Focus on affiliate programs for what they are, a great way to get other people to deliver focused traffic to your website.
Most webmasters I meet have been burnt by this or know someone who has been burnt by this.
Its not surprising, paid advertising such as Google Ads or Facebook or Amazon sponsored listings, is the easiest way to burn though hundreds or even thousands of dollars and see little in return.
But if it really were a pointless money pit then why is it so popular? Because it can work.
To kick off, though, don't go anywhere near this field unless you are hiring someone who knows what they are doing (Sales Pitch - me!) or you have completed the core courses at Google Academy for Ads and Google Analytics Academy. They are free and no matter what form or platform of advertising you chose they will give you a solid foundation in how to use this medium - or know if the person you are hiring to manage your paid advertising is doing it right.
The keys to successful paid advertising are:
If you don't know how to do these things you are likely to lose money.
There's no denying that if you have a large following you can leverage it to bring well targeted traffic to your website but the usual Catch 22 is how to get that large following.
Much of my advice about email marketing rules here as well. First decide if you have regular and useful things to say. That may not come easily but don't dismiss the idea too quickly, take some time to think about regular messages you could be sending. There's a few examples in the section on emails earlier in this article so if you scrolled straight down here you might want to scroll up a bit now.
If you do then start posting and get ready for a game of stamina. Very few people want to follow a social media profile with little in the way of content so that has to come first.
Next, keep posting!
Next, you are going to need to get some other social media players in your topic area on board to share some of your posts or direct their followers to your profile. These people are not called 'influencers' for nothing.
If you sell a product this often involves negotiating the the influencer for a positive product mention - usually in exchange for a free product but sometimes even a fee on top of that depending how heavy a hitter they are.
Other alternatives can be simply making them aware of a piece of content such as an infographic. Remember they are constantly working to keep their own following high and so they are forever on the hunt for useful things to share.
Again, as I mentioned with emails, they also need to keep proving how popular they themselves are. So, for example, if you publish something on your website that is from them (say a photograph they took) let them know about it. They may well share that fact on their social media profile as a way of proving to their own followers how popular they are on the wider web.
Next, keep posting!
Little known to most internet users is that a very large proportion of social media profiles that claim to be individuals are actually managed by contractors or agencies. Some of the biggest names out there aren't replying to your post of comment, their PA is.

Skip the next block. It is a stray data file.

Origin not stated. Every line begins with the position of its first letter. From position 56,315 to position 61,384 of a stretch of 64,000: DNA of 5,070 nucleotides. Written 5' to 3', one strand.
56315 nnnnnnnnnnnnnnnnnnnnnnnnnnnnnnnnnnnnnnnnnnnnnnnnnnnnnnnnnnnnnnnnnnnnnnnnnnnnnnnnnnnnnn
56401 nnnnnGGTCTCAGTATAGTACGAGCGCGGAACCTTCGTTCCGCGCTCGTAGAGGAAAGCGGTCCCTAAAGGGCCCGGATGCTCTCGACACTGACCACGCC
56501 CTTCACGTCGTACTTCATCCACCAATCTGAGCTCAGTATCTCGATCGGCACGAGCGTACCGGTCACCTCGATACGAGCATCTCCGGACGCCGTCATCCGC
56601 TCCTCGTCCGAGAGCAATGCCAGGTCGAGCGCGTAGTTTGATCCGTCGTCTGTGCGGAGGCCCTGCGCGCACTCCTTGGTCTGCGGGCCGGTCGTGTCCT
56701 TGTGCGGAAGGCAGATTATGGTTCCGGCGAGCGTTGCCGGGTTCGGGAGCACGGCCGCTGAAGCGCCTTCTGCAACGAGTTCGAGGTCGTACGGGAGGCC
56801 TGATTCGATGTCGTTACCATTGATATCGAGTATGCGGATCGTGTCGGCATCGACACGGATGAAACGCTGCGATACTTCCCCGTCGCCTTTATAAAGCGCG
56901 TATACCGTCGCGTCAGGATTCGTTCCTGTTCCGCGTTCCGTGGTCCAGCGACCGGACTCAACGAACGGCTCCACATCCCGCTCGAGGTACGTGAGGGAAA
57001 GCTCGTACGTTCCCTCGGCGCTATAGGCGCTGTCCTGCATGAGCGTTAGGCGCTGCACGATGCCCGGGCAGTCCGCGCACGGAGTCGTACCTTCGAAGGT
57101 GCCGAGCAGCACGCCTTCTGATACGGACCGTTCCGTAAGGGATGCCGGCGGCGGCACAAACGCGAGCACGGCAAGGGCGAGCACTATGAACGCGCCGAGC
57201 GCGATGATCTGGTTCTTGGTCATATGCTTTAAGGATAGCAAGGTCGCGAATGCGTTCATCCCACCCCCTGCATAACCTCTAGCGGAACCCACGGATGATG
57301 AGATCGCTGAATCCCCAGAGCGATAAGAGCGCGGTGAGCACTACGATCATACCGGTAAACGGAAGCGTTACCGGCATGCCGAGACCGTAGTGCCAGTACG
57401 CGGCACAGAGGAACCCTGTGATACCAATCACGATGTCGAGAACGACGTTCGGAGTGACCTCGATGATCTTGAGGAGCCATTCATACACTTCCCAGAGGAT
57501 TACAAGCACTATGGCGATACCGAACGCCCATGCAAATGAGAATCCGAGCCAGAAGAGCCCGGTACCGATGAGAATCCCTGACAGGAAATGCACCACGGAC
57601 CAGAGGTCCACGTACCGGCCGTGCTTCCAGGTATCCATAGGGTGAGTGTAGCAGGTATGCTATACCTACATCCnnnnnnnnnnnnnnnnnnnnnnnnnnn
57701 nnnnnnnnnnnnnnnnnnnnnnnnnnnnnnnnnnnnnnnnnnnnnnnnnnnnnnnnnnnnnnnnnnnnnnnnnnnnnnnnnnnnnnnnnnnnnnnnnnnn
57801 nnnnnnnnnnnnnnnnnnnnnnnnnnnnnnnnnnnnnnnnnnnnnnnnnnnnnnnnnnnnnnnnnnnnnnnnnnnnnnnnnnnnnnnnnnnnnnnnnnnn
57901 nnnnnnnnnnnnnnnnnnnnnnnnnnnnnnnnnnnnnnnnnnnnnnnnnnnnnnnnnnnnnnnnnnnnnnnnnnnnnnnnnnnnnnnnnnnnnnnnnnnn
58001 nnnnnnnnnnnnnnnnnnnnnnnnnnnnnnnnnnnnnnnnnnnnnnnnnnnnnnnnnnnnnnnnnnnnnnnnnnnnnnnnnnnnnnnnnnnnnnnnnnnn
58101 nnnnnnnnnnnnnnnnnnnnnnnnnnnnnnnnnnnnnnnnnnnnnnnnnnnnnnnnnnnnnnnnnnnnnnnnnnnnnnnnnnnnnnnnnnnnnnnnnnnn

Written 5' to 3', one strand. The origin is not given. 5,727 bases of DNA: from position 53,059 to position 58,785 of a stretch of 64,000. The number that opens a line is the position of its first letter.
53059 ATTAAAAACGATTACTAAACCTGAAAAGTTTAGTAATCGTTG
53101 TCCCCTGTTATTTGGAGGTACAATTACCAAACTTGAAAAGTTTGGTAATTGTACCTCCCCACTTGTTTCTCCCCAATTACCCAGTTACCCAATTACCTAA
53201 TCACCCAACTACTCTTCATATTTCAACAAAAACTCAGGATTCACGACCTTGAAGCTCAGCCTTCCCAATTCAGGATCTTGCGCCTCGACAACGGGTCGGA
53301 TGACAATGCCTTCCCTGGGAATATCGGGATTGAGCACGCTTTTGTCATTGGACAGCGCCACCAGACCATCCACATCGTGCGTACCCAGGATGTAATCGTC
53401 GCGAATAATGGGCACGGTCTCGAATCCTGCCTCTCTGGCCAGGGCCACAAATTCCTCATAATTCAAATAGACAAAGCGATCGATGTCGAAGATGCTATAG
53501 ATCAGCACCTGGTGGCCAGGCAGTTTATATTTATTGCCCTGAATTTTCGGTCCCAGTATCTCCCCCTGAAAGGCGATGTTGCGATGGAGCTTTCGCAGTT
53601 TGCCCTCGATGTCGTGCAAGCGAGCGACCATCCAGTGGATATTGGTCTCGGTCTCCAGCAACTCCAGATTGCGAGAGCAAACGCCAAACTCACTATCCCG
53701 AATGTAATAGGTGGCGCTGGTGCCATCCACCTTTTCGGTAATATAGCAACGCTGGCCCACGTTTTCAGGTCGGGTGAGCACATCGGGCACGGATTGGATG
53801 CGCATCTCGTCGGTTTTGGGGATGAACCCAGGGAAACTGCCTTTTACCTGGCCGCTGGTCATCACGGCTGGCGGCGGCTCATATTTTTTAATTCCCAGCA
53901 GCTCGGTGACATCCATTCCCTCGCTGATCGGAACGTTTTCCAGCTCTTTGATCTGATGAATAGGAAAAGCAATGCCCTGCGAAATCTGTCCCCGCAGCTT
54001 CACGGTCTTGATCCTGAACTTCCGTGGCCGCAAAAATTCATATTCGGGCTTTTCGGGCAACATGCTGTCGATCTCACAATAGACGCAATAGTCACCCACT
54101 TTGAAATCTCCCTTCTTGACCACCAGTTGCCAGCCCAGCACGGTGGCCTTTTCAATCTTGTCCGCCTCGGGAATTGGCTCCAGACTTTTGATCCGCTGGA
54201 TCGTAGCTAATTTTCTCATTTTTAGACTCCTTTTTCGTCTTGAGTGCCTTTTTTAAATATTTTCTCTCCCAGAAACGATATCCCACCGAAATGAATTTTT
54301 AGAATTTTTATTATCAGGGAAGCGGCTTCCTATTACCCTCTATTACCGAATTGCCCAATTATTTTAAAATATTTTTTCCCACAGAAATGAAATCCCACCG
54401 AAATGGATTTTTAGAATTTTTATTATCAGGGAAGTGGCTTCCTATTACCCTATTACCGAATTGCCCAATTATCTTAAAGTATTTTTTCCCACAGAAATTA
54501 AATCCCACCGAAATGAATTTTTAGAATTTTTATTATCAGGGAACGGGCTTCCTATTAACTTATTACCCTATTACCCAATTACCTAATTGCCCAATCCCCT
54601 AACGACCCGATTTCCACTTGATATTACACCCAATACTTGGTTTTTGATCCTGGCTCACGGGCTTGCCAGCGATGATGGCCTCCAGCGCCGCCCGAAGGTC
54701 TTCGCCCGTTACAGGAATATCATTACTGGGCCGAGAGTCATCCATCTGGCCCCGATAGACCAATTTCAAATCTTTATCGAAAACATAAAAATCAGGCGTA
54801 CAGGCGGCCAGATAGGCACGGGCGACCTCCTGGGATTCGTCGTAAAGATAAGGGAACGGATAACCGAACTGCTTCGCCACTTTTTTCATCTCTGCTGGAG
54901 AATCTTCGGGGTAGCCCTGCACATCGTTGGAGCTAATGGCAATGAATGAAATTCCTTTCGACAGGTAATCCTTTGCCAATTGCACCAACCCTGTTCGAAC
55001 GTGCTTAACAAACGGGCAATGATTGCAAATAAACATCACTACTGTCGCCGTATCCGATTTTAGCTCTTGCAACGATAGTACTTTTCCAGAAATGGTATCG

So if you are thinking, "How the hell do they manage to be so active on social media" the answer is they don't. They pay someone else to and you might want to consider that as well.
Sales Pitch - we handle and manage social media profiles for companies and individuals in a confidential and discrete manner so if you need help in this area get in touch.
You don't just want to get lots of visitors to come to your website, you want to get lots of visitors to your website and carry out the action that will meet your goal (buy a product, sign up to a service, etc.). Crucial to this final step is trust.
You can start building that trust elsewhere on the Internet and great places to do this are forums and Question & Answer websites. Find these for your area of expertise and become an active participant.
In this way visitors who come to your website via these routes already know
The conversion level for these visitors is extremely high so while you might need 100 visitors via a search engine like Google to achieve one of your goals, it might only take 10 visitors from a forum or Q&A site.
This isn't an easy path by any means. You need to identify the Q&A sites which are not full of spam and junk as well as the forums where members already talk sense because it is going to take time and effort to build up a reputation on each one.
I personally belong to the SEOChat forum which I originally started using just as a place to relax and discuss Search Engine Optimization aspects but it has also become a place where I receive some of my best leads.
When I launched Webmaxing I added answers to specific questions on Quora (which did have a fair amount of junk on it but ranked well at the time for 'seo course' related keywords). In the early days this accounted for nearly half the traffic to the site.
I'm Tim Hill, a Search Engine Optimization and Online Marketing specialist. I created this site to help others understand that SEO is not a mysterious black art!.
If your a newbie try the Getting Started in SEO page, otherwise feel free to dig around and learn more.
Find me on Facebook or get in touch if you need help.